New Zealand’s win was only their second in Tests in the Caribbean. The other was a big one, too, inside four days as well by 204 runs at Kensington Oval in June 2002 with Stephen Fleming at the helm. Carl Hooper was the West Indies captain.
Ironically, Chanderpaul and Gayle are the only survivors from that match. The scores were: New Zealand 337 and 243. West Indies 107 and 269.
While credit must be given to the New Zealand bowlers for applying pressure, one is left to wonder about the temperament of the West Indies batsmen.
There has to be scrutiny in relation to those who failed with the bat. Opener Kieran Powell made 28 and 0; Kirk Edwards 0 and 14; Darren Bravo 0 and 12 and Marlon Samuels 0 and 0.
So when you get five “ducks” and three other low scores among the top six, the selectors must ask questions and find solutions. This is a three-Test series with matches being played back-to-back. Hence, tough decisions have to be made.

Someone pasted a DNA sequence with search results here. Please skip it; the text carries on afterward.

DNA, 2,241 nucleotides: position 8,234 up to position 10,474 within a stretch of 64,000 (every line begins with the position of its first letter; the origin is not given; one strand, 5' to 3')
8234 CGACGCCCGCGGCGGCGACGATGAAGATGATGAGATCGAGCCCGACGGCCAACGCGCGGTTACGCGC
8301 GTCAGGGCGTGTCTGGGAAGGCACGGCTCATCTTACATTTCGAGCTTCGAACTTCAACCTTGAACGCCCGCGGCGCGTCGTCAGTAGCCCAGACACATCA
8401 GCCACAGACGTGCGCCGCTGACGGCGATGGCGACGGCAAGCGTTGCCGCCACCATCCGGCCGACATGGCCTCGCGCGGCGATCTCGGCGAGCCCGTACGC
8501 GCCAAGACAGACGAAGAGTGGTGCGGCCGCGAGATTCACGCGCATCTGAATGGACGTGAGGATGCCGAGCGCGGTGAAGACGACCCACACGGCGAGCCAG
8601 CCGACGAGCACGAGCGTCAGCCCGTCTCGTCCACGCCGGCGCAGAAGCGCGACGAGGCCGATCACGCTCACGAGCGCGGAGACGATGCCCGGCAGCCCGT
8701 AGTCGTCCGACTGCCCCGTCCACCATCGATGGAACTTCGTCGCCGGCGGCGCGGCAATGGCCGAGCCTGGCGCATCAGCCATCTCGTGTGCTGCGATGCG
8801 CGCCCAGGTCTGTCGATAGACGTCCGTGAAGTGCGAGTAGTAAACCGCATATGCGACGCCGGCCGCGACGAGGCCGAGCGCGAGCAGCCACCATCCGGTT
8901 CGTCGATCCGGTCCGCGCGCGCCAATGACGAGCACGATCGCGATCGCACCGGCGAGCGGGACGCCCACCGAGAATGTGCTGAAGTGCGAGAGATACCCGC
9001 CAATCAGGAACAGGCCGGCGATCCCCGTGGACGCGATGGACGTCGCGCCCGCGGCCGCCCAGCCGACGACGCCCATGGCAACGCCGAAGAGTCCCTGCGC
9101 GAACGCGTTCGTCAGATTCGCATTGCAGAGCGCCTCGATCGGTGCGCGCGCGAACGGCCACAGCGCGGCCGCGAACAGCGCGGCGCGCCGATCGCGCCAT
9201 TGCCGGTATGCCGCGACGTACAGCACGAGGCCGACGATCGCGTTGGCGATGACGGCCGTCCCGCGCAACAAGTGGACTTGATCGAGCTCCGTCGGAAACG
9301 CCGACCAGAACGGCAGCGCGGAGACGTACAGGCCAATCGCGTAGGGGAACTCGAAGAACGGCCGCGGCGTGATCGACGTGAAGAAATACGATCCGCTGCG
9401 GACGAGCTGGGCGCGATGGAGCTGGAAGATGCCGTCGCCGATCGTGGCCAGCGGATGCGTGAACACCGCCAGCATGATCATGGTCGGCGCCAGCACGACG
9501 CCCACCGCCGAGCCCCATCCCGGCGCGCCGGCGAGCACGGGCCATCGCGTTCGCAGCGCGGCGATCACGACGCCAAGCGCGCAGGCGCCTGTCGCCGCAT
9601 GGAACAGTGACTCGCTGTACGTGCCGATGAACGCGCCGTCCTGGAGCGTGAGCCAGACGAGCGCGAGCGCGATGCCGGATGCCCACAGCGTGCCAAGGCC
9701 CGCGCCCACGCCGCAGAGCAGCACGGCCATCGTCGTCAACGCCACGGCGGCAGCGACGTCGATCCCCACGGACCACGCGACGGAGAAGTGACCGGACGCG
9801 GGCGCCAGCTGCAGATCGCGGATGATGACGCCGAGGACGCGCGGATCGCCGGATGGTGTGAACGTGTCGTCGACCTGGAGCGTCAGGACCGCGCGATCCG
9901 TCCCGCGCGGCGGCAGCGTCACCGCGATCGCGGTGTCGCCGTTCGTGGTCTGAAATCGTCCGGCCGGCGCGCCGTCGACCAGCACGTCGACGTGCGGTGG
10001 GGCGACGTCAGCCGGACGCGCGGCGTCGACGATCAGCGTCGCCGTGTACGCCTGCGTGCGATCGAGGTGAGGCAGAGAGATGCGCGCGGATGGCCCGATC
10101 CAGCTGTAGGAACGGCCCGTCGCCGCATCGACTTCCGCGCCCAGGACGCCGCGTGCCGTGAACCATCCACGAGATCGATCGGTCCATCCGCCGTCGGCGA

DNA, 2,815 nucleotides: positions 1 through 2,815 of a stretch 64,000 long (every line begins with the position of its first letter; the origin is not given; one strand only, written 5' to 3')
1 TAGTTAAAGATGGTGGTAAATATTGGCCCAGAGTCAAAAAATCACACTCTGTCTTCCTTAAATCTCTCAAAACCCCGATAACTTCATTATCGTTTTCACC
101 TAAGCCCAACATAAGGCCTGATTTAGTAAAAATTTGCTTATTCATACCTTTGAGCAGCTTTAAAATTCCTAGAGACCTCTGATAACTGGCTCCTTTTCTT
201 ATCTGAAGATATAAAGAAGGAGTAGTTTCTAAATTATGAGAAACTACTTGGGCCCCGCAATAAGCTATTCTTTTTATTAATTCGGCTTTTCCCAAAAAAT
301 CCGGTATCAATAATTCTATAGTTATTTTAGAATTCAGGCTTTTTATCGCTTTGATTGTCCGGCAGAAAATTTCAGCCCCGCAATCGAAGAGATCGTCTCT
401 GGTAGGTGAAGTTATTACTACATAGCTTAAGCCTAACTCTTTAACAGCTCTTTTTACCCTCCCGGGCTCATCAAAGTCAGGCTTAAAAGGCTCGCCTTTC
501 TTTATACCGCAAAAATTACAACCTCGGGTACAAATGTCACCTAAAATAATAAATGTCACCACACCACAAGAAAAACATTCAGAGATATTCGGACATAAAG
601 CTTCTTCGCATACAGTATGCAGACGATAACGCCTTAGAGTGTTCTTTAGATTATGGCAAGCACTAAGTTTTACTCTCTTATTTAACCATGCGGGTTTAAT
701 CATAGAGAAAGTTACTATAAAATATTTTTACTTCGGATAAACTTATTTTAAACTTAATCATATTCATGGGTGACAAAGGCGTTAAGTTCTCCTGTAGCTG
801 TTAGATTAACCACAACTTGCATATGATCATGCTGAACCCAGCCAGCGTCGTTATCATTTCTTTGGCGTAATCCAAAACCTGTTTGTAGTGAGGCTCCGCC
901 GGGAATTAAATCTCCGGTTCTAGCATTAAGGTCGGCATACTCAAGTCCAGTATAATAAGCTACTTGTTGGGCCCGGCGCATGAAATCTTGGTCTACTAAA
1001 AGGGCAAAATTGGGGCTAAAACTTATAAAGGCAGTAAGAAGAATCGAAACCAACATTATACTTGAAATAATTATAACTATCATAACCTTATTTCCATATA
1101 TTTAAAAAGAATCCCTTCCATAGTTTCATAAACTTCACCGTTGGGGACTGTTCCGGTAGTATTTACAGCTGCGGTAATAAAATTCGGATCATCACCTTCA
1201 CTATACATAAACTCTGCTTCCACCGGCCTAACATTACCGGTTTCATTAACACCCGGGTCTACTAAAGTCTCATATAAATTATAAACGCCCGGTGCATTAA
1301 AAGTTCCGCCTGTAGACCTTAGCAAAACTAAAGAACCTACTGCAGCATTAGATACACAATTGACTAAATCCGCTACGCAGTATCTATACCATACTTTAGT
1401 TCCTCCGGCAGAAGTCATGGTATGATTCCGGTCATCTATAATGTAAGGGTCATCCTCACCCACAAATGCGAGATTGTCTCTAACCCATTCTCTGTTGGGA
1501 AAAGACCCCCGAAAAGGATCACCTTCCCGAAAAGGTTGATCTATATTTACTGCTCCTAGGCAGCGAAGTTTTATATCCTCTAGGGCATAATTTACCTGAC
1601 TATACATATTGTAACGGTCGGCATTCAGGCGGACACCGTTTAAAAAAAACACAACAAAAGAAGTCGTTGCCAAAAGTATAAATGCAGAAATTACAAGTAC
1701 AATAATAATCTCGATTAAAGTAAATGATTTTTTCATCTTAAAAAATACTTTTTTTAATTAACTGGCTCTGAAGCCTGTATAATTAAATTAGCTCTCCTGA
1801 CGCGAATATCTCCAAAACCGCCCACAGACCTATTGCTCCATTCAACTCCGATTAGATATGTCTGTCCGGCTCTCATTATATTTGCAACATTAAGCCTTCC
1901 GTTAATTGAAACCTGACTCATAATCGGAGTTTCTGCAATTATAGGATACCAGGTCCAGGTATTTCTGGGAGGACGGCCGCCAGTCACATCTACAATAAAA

Since scoring centuries (117 and 110) in both innings against Bangladesh at Dhaka in November 2012, Powell’s highest score in 17 innings during which he made 315 runs (ave: 19.367) is 48 against India at Mumbai one year later.
His overall career stats show 1072 runs (average: 27.48) including three centuries and two fifties in 21 Tests and while he has been given opportunities, the manner of his dismissals left a lot to be desired.
In fact, his last four Tests – all against New Zealand – have produced only 132 runs (average: 16.50). Hence, he is a prime candidate to lose his place to Kraigg Brathwaite for the second Test at Queen’s Park Oval in Trinidad starting on Monday.